Our Pac-12 Friday miniseries kicks off the 21st century in college football for the Conference of Champions and its Midwest brethren, the B1G. This was the season we really started to see some B(C)$ shenanigans when it came to the mythical national championship, in terms of bias against the Best Coast teams. Darn shame, too, as three excellent teams this year in the conference deserved a shot.
Here’s our best effort to break it all down for you …
2000 Pac-10 MVP: Marques Tuiasosopo, QB, Washington & Adam Archuleta, LB, Arizona State (original); Tuiasosopo (revised)
A three-way tie atop the conference between Oregon, Oregon State, and Washington created a fun logjam, as all three teams finished in the Associated Press Top 7 at the end of the year. The Huskies lost to the Ducks by 7 points on the road, who lost to the Beavers by 10 points on the road, who lost to the Huskies by 3 points on the road. One of those teams has to produce our MVP.
The two vote winners were Washington quarterback Marques Tuiasosopo and Arizona State linebacker Adam Archuleta. With the Sun Devils finishing under .500 in conference play, we will start with Tuiasosopo: He was sixth in QB rating (115.9), posting a 14:11 TD:INT ratio. He did add 6 rushing touchdowns, but overall, his stats aren’t that impressive. So, we’re going off board here.
Oregon State’s offense had the highest-rated QB (Jonathan Smith, 134.6)and the top scrimmage-yards running back (Ken Simonton with 1,573 yards), so we look to Oregon now. But the Ducks also had a dynamic duo: QB Joey Harrington (2,967 passing yards and 22 TDs, both tops in the conference) and RB Maurice Morris (1,396 scrimmage yards, second in league).
In reality, Tuiasosopo had next-to-no help on the Huskies offense: No skill-position player topped 1,000 yards from scrimmage for Washington, and his 2,540 total yards were just fourth overall—but Tuiasosopo was the entire Huskies attack, and the fact the team went 11-1 that way just defies logic. He was a true leader, carrying the burden for better or for worse on the No. 3 team in the nation. Context matters.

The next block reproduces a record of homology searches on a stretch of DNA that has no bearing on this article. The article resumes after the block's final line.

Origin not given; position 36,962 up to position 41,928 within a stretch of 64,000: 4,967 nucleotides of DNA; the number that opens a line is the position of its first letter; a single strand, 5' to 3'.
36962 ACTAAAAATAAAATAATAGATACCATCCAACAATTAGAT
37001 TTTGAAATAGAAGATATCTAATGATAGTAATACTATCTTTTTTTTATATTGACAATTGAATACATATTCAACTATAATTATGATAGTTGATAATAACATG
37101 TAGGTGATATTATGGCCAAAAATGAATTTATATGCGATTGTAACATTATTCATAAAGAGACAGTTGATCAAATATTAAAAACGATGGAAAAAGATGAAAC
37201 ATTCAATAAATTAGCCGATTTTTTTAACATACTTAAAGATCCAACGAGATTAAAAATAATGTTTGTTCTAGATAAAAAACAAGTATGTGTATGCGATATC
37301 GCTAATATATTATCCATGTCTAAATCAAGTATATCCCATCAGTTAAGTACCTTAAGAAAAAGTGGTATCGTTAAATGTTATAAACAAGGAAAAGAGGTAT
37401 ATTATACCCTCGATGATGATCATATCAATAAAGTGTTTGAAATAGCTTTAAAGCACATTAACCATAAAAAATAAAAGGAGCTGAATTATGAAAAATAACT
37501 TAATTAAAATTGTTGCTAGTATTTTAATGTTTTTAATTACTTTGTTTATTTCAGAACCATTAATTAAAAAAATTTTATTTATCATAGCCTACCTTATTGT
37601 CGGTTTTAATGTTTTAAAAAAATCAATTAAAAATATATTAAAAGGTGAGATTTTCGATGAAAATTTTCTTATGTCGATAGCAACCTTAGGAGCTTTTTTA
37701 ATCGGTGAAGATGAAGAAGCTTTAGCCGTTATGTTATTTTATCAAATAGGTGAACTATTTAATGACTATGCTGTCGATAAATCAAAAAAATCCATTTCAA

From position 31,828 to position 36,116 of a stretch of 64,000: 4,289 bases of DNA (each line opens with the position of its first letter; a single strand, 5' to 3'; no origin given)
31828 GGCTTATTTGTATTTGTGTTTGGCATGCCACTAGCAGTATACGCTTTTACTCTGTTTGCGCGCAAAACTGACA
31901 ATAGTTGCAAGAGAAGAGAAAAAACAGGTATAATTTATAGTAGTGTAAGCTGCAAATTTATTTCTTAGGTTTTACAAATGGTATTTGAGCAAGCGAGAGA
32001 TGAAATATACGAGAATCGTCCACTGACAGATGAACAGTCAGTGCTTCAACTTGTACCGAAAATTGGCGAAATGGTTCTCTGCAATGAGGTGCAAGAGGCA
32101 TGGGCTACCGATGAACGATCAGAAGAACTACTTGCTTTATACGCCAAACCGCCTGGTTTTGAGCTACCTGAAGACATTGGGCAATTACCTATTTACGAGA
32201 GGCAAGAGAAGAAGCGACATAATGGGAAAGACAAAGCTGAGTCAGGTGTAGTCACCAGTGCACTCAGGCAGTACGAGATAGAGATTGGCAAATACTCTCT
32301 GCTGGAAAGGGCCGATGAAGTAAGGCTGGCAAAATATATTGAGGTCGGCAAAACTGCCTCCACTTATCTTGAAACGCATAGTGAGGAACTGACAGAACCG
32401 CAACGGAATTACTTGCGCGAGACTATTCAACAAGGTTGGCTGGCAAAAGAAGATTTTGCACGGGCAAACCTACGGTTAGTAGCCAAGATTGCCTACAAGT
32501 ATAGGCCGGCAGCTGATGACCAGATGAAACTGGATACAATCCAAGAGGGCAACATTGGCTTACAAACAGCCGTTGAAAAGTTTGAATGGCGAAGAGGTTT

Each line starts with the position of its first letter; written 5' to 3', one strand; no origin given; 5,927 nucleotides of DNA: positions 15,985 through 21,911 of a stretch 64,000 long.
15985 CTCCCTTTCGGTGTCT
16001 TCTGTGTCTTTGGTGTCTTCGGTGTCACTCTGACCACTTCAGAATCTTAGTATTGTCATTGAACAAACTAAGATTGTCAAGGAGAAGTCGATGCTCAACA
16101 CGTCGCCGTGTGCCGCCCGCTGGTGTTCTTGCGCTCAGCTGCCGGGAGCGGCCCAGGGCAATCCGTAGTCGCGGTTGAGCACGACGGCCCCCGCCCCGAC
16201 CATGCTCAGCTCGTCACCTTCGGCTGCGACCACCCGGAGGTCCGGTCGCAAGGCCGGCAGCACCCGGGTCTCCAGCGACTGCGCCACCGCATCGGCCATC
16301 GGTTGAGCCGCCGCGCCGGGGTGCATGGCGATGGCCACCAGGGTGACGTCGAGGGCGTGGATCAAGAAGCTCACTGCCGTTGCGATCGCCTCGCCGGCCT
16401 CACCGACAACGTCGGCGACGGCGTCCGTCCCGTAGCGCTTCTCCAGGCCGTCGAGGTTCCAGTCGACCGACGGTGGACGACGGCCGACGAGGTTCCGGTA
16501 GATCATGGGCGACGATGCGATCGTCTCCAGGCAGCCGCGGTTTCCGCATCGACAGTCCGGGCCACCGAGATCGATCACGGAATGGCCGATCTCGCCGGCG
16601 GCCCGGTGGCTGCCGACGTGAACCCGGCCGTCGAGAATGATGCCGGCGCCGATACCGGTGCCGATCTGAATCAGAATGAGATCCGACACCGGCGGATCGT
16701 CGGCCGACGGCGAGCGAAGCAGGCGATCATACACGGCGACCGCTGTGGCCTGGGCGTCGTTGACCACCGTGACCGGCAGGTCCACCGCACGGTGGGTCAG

2000 B1G MVP: Drew Brees, QB, Purdue & Jamar Fletcher, CB, Wisconsin (original); Damien Anderson, RB, Northwestern (revised)
There was a three-way tie here, too, although not with as-impressive bunch: Michigan, Northwestern, and Purdue all posted 6-2 conference records, with only two of the teams finishing in the AP Top 15. Ohio State finished 1 game behind the leading trio, as Boilermakers QB Drew Brees (132.6 QB rating) and Wisconsin Badgers cornerback Jamar Fletcher (6 INTs) shared MVP honors at the time.
But Brees was second in QB efficiency by 5 points. Meanwhile, Wildcats RB Damien Anderson topped the conference in rushing yards (2,063), scrimmage yards (2,195), and scrimmage TDs (23)—winning that Triple Crown. While Brees had both a 1,000-yard rusher and a 1,000-yard receiver at his disposal, the Northwestern offense didn’t have much beyond Anderson. He’s our MVP pick here.
2001 Rose Bowl MVP: Tuiasosopo (original, confirmed)
Purdue got to Pasadena, since it beat both Michigan and Northwestern, but in the Rose Bowl, the Huskies—who won a convoluted tiebreak for the Pac-10 bid—dominated, winning 34-24, as Tuiasosopo won the MVP vote. He passed for 138 yards and ran for 75 more, totaling 2 TDs along the way, as Washington controlled the ball for almost 36 minutes of game time against the pass-happy Boilermakers.
Overall, the Huskies ran for 268 yards on 52 carries: It was a committee effort, with Tuiasosopo gaining the second-most yards on the ground. The UW defense did its job against Purdue, stuffing the run game and limiting Brees to just 275 yards through the air on 39 attempts. We will confirm Tuiasosopo’s award, for one of those infrequent double dips.